When moisture builds up in a crawl space, it is absorbed into the wood and foundation of the home. Fungal spores begin to grow and thrive when there is high humidity, and when spores of wood-decay fungi are activated by excessive moisture, they grow root-like structures called hyphae, which grow into the wood and break down the fibers that give wood its strength. Termite infestations are also more likely in moist, unventilated areas. Foundation moisture, wood-decay fungi, and termites and other wood destroying insects can all cause extensive damage to your home within just a few years.



Several different types of wood-decay fungi cause damage. There are those that cause brown rot, water-conducting fungi/dry rot, and white rot. With brown rot, the wood becomes brownish, and upon drying, the wood shrinks into small cubical pieces that are easily crushed into powder. Dry rot produces papery, yellowish-white fans of hyphae and whitish to black root-like structures, which also make the wood brittle. White rot gives wood a bleached appearance, and the wood becomes stringy and spongy, not brittle.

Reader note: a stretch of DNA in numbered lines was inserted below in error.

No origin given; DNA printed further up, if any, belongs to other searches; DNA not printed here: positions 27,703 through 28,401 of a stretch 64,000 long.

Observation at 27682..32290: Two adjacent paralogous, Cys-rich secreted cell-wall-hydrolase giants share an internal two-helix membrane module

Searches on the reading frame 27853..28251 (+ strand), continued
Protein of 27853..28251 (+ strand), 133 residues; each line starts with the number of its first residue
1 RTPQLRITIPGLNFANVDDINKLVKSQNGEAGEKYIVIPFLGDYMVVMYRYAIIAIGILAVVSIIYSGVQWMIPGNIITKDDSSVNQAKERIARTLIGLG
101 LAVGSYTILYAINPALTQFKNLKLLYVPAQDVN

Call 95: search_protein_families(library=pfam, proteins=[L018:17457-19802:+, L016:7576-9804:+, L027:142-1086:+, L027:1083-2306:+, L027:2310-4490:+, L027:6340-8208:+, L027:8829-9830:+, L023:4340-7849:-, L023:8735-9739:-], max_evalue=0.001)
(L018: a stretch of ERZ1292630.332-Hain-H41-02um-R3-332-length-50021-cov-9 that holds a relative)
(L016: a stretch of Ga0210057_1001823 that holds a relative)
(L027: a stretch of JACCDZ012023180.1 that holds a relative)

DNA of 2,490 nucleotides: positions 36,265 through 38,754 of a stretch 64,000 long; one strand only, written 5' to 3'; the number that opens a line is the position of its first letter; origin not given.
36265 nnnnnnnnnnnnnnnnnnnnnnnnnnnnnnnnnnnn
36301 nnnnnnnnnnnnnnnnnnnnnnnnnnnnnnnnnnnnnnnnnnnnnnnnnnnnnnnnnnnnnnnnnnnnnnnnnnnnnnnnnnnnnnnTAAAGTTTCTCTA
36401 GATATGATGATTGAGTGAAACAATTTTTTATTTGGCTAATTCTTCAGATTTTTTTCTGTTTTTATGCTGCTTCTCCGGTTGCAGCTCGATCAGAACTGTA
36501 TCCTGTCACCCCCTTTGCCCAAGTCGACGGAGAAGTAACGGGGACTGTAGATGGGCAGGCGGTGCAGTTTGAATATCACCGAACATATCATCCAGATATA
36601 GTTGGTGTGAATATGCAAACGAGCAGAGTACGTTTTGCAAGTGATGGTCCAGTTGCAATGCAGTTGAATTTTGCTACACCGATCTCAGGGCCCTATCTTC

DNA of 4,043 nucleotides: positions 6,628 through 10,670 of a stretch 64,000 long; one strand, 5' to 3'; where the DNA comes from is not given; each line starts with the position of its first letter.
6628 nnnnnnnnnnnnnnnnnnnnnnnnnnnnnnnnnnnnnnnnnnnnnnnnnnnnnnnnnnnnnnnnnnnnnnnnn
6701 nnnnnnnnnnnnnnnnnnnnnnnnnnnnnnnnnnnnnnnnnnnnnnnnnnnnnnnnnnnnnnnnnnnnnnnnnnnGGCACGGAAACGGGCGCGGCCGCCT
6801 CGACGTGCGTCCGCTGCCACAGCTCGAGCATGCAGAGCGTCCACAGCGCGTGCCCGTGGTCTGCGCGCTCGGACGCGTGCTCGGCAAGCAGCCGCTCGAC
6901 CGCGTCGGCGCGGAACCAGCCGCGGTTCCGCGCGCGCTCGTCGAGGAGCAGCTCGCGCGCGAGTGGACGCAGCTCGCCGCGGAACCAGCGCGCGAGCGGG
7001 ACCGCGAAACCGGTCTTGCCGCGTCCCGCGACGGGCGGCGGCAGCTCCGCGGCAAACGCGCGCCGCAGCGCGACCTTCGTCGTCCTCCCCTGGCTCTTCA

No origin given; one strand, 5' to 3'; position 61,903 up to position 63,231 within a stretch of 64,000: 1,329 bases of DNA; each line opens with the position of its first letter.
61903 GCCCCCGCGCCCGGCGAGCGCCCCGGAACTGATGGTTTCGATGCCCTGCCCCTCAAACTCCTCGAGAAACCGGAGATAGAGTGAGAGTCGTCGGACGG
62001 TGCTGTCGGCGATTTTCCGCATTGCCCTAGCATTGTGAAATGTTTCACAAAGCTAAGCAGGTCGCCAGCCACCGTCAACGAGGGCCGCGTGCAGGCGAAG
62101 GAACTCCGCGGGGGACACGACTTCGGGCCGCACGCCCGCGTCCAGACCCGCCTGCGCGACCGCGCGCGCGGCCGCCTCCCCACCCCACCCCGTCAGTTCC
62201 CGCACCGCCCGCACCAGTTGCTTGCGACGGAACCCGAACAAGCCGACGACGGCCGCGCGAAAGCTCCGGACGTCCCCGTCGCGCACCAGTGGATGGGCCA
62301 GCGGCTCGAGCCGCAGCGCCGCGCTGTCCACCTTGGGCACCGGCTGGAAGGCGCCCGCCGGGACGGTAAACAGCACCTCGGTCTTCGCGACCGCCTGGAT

Mildew and musty odors
Peeling paint and wallpaper
Sticking doors and windows
Wood rot or sagging floors
Foundation damage

We recommend install a moisture barriers. A protective polyethylene barrier is placed over crawl space soil to prevent naturally occurring water vapors from rising up into your home.

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